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How to Catch Cold Water Crappie in January with Ohio’s Bob Jones

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Editor’s Note: Bob Jones from Piqua, Ohio, fishes the competitive crappie-fishing circuits and is as addicted to crappie fishing as a bird dog is to finding quail. Unlike most crappie fishermen who sit next to the fire during the winter months, Jones is out trying to find papermouths, even in bad, cold weather. In Ohio, where Jones lives, the lakes often will freeze up but not always. Today, Jones shares his tactics for catching cold-water crappie. 

When I go to the lake in cold weather, I will spider web my poles. You can only fish two poles per person in Ohio, so, if I have someone with me, I’ll put four poles in the water. I like the 12-foot Sam Heaton B‘n’M (www.bnmpoles.com) poles because they have the most sensitivity of any poles I ever have fished. I troll small, ice jigs with little spinner blades; also I like to tip the jigs with wax worms. When the weather gets cold, the crappie go to the deeper holes, and then they don’t want to eat very much. But I’ve found that many times a crappie will eat extremely-small jigs, grubs and worms like wax worms. My ice jigs are generally around 1/2-inch long and weigh from 1/32- to 1/64- of an ounce. To get my jig down, I put a 1/4-ounce weight on the bottom of the line and tie two ice jigs above the weight. I usually fish from 15- to 30-feet down. I fish 12- to 15-feet-deep ledges with 30- or 40-feet-deep drop-offs.

I use my depth finder to locate crappie holding on structure and to see schools of crappie. I move my boat very slowly. If someone is watching me from the bank, he may not even know the boat is moving. Once I get a bite, I stop the boat, anchor down and vertical jig. I fish with one pole instead of two, since the bite is so light, you can hardly feel it. Many times you won’t be able to detect the bite if you’re slow trolling, so, when I find a crappie that will bite my jig, I start fishing vertically.

When I’m slow trolling, I troll at less than 1 mph and use my hand-held GPS to keep up with the speed of my boat. In the spring, I troll from 1-1/2- to 3 mph, but at this time of year in January, I really want to go slow. I use 6-pound-test fluorocarbon line, which I have a lot of confidence in because it becomes invisible below the surface. When I look at the line on the end of my pole, I hardly can see it. Therefore, I don’t believe the crappie can see the line when it is underwater.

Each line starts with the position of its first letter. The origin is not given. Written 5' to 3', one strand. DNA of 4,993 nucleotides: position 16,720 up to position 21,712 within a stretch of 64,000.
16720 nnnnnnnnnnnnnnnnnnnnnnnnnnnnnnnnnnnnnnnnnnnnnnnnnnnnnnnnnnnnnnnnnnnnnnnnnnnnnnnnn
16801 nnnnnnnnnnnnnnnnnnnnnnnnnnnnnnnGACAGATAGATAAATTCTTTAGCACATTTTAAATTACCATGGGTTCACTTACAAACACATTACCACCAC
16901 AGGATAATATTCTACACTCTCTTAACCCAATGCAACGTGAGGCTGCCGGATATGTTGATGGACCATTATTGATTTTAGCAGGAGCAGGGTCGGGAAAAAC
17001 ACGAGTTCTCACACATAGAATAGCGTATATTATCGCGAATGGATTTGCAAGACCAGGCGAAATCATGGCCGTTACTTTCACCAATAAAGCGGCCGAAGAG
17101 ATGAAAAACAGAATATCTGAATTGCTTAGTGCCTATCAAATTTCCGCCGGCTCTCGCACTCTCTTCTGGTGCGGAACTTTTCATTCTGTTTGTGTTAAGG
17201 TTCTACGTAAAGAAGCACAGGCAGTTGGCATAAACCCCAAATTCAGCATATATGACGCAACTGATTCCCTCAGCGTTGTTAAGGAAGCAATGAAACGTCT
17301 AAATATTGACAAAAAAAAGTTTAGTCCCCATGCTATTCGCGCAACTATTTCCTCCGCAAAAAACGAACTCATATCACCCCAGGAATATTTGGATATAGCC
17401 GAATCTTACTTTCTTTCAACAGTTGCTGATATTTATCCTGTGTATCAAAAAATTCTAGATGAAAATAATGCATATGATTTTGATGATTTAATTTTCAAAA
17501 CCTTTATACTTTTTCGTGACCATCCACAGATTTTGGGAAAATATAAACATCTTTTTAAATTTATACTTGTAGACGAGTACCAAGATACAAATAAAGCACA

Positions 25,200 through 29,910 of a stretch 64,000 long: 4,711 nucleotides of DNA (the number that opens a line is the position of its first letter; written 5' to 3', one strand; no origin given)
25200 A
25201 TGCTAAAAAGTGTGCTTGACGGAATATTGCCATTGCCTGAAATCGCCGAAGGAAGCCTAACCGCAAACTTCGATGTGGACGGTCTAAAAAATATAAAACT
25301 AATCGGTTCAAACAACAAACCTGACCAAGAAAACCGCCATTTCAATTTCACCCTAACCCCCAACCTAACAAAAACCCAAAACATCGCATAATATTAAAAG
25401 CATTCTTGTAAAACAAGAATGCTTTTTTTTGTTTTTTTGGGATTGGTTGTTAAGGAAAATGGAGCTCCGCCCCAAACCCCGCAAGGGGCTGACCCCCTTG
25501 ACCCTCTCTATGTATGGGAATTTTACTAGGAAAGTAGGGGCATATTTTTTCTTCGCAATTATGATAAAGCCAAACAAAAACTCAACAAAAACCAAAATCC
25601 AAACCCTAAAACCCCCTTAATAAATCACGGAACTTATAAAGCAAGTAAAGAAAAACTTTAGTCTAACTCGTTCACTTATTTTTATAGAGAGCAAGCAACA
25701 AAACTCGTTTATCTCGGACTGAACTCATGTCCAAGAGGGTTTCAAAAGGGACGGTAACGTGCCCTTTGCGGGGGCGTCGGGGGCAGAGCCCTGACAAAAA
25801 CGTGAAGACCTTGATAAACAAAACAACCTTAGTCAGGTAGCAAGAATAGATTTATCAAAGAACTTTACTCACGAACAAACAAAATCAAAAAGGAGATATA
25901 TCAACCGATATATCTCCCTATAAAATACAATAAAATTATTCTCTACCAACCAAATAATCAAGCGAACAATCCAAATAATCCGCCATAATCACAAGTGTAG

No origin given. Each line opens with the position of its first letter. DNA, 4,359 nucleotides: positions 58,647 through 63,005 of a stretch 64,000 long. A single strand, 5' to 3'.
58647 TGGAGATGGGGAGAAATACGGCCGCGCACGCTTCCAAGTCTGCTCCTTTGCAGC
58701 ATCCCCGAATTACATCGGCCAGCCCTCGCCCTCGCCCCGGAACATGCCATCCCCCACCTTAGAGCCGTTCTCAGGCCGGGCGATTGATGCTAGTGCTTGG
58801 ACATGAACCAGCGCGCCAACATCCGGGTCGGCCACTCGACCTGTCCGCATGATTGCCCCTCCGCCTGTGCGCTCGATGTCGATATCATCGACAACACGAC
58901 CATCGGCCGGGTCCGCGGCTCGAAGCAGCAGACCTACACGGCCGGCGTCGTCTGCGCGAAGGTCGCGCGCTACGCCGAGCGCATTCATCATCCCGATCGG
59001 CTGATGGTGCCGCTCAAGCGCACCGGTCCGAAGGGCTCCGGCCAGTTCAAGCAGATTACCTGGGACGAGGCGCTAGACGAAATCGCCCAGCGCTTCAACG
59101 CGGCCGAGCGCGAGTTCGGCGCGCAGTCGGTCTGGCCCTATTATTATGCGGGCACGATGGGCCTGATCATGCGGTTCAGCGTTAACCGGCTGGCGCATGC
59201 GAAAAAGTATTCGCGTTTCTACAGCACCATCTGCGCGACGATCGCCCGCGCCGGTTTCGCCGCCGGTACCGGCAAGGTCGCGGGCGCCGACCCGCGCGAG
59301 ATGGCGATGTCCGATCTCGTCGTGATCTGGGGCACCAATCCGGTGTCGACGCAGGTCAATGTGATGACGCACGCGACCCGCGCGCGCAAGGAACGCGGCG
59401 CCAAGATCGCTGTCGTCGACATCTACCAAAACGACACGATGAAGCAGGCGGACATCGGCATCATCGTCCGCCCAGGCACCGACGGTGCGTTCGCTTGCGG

Another bait I use when anchoring-down and vertical jigging is a 1/100-ounce hair jig, tipped with a little-bitty wax worm jig. The bite is so light at this time of year; I hold the line between my fingers, so I can feel the bite on the line. The average crappie we’ll catch at this time of the year will be 8- to 9-inches long with an occasional 12-inch crappie being taken. I fish many lakes, including Caesar’s Creek, Lake Delaware and the Grand Lakes – St. Mary’s. In January and February, you won’t see the numbers of crappie fishermen you will at other times in the year. However, you may see six to 12 other boats on the lake also fishing for crappie. In other parts of the country, when you find a school of crappie, you often can return repeatedly and continue to catch fish from the school. However, I haven’t found this to be true in Ohio. In Ohio, when I go on a lake during January, I have to relocate where the crappie are, and then try and catch them.

To learn much more about crappie fishing, get John E. Phillips’ Kindle eBooks, and print and Audible books by going to https://johninthewild.com/books/#crappie or to www.barnesandnoble.com for Nook books. To receive and download for free “The Crappie Catchers’ Cookbook,” by John and Denise Phillips, go to https://johninthewild.com/free-books.

Tomorrow: How to Catch Cold Weather Crappie on the Worst Crappie Lake in America at the Worst Time of the Year

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